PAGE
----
Then I handled the LG G2 and fell in love.
The G2 has a typical spec sheet at a typical price (
The problem is: The button placement is the biggest thing that differentiates it and it's also the biggest line in the sand for customers. There's no middle ground -- people either love or hate that the power/lock and volume buttons are on the back of the device, instead of the sides or bottom.
Personally, I think the buttons on the back are great. I naturally hold smartphones by placing the tip of my index finger on the back of the device, and the G2 fell perfectly into my hand. I had an easy and comfortable time adjusting the volume and locking the phone when I was done using it.
Aside from the button placement, a couple of gesture features make the phone a pleasure to use. One is called Knock On, which allows the phone to be unlocked by tapping the screen twice. I didn't think much of it at first, but I found myself using the feature more and more as I spent time with the G2. With that power/lock button on the back, it makes sense for LG to include Knock On as a feature.
Then there's Answer Me, which allows calls to be answered by simply putting the phone up to your ear. It doesn't sound like much because all it does is eliminate the need to hit the answer button when a call comes in, but I also found myself using this feature more than I expected.
The downside to smartphones is the screens and software don't always lend themselves to a solid multitasking experience. LG wanted to give users a better experience so the G2 comes with a beautiful 5.2-inch, 1080p IPS display, and a couple minor software enhancements called Slide Aside and QSlide.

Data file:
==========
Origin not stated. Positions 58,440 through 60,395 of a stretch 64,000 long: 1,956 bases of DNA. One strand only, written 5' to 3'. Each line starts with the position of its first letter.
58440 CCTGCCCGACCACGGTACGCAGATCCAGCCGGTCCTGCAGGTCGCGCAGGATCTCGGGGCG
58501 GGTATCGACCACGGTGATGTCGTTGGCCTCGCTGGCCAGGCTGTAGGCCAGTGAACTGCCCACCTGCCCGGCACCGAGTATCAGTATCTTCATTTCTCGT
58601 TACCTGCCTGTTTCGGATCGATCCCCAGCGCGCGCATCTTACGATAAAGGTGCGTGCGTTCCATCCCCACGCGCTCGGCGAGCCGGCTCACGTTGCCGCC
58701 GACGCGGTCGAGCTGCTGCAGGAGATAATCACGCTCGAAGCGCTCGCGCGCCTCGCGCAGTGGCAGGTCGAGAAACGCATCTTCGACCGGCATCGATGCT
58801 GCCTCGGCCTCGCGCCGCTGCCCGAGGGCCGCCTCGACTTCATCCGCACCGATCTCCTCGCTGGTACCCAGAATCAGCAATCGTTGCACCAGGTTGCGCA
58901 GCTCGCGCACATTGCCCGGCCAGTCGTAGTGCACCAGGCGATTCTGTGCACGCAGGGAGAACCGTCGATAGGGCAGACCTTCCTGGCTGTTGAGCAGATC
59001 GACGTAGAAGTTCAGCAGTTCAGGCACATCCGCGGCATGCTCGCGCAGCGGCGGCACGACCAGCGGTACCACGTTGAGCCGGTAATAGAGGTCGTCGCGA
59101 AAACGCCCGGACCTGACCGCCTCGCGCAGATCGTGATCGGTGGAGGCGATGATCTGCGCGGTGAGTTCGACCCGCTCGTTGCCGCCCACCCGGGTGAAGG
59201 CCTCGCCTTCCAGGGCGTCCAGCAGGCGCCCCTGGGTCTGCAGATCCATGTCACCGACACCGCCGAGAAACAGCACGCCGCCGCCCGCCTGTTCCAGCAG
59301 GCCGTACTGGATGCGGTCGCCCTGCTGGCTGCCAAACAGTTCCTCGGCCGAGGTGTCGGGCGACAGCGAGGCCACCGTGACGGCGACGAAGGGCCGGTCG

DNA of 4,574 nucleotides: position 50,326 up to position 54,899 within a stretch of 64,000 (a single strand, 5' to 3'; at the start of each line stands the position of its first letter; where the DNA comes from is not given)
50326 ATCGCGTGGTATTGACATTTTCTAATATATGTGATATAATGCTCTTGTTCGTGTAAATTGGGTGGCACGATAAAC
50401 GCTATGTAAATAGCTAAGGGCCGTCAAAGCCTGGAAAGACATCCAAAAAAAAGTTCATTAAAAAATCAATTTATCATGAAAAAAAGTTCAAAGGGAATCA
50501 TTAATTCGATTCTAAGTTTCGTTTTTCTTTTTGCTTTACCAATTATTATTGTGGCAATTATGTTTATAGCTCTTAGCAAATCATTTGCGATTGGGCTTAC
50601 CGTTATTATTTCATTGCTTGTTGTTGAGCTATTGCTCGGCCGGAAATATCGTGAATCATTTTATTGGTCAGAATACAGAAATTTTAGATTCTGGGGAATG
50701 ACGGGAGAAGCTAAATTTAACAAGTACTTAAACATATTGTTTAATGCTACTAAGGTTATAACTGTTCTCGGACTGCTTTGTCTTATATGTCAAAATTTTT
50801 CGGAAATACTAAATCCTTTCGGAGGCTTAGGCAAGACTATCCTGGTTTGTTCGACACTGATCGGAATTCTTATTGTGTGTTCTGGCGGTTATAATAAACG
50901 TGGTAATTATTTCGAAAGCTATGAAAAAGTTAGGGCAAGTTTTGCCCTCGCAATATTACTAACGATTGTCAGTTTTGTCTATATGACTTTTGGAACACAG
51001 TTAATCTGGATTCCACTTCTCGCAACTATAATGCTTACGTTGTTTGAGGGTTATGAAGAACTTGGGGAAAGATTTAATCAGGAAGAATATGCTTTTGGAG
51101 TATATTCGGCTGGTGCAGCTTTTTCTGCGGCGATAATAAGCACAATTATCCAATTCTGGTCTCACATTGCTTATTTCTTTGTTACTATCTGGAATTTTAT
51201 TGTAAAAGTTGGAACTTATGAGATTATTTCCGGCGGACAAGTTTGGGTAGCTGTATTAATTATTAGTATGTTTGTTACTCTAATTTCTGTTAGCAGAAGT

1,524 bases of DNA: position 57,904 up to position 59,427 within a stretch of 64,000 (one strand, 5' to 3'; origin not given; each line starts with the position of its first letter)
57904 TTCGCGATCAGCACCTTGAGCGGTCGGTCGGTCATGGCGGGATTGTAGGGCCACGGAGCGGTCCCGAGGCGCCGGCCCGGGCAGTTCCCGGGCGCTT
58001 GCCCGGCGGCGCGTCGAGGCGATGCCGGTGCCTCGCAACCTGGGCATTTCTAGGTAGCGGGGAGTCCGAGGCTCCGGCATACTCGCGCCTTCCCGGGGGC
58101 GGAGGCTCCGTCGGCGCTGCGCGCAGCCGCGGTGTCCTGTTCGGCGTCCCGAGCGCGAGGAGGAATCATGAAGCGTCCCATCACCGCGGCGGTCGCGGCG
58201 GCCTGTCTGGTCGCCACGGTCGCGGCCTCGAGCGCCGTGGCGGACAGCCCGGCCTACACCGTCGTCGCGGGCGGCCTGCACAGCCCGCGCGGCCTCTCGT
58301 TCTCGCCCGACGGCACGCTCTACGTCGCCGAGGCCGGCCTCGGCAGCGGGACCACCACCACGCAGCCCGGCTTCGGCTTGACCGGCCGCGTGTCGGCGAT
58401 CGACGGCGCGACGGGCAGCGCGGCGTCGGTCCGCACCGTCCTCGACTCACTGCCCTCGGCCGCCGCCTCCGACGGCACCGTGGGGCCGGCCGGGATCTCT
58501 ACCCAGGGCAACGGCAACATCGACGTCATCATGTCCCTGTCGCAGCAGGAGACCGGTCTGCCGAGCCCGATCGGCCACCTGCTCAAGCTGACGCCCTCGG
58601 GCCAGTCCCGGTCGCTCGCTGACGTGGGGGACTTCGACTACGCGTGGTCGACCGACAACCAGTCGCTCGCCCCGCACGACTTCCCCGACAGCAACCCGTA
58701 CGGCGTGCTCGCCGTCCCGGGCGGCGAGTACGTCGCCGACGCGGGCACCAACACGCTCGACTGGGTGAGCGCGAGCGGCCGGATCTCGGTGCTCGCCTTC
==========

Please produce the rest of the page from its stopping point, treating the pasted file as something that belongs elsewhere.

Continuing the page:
Slide Aside allows you to favorite three apps that dock to the side of the screen. If you want quick access to those apps, slide three fingers across the screen and they appear. It's awkward using three fingers and honestly is no better than just holding the Home button to see what you have running in the background, but the option exists to access them a different way.
QSlide is pretty great, as it allows you to place certain apps over others so you can use several apps at once. I used this feature with the calculator and notepad apps to keep tally of my grocery spending while at the store to make sure I didn't go over budget. It worked well and I think I'd use it often if I owned a G2.
Besides the features already noted, the G2 is a typical Android device. It runs Android 4.2.2, has 2GB of RAM, a 13MP HD camera, a quad-core processor and 32GB of space.
The camera is inconsistent but will get the job done, and the battery life allowed me an impressive 18-hour run time even when using GPS and Wi-Fi. Sadly, it doesn't have an expandable memory slot for microSD cards, which is a downer.
LG has made one heck of a device. The button position, Knock On and software enhancements, snappy performance and beautiful display sold me on this phone. If I didn't already have a Samsung Galaxy S4 I bought just several months ago, I'd be the owner of a G2.
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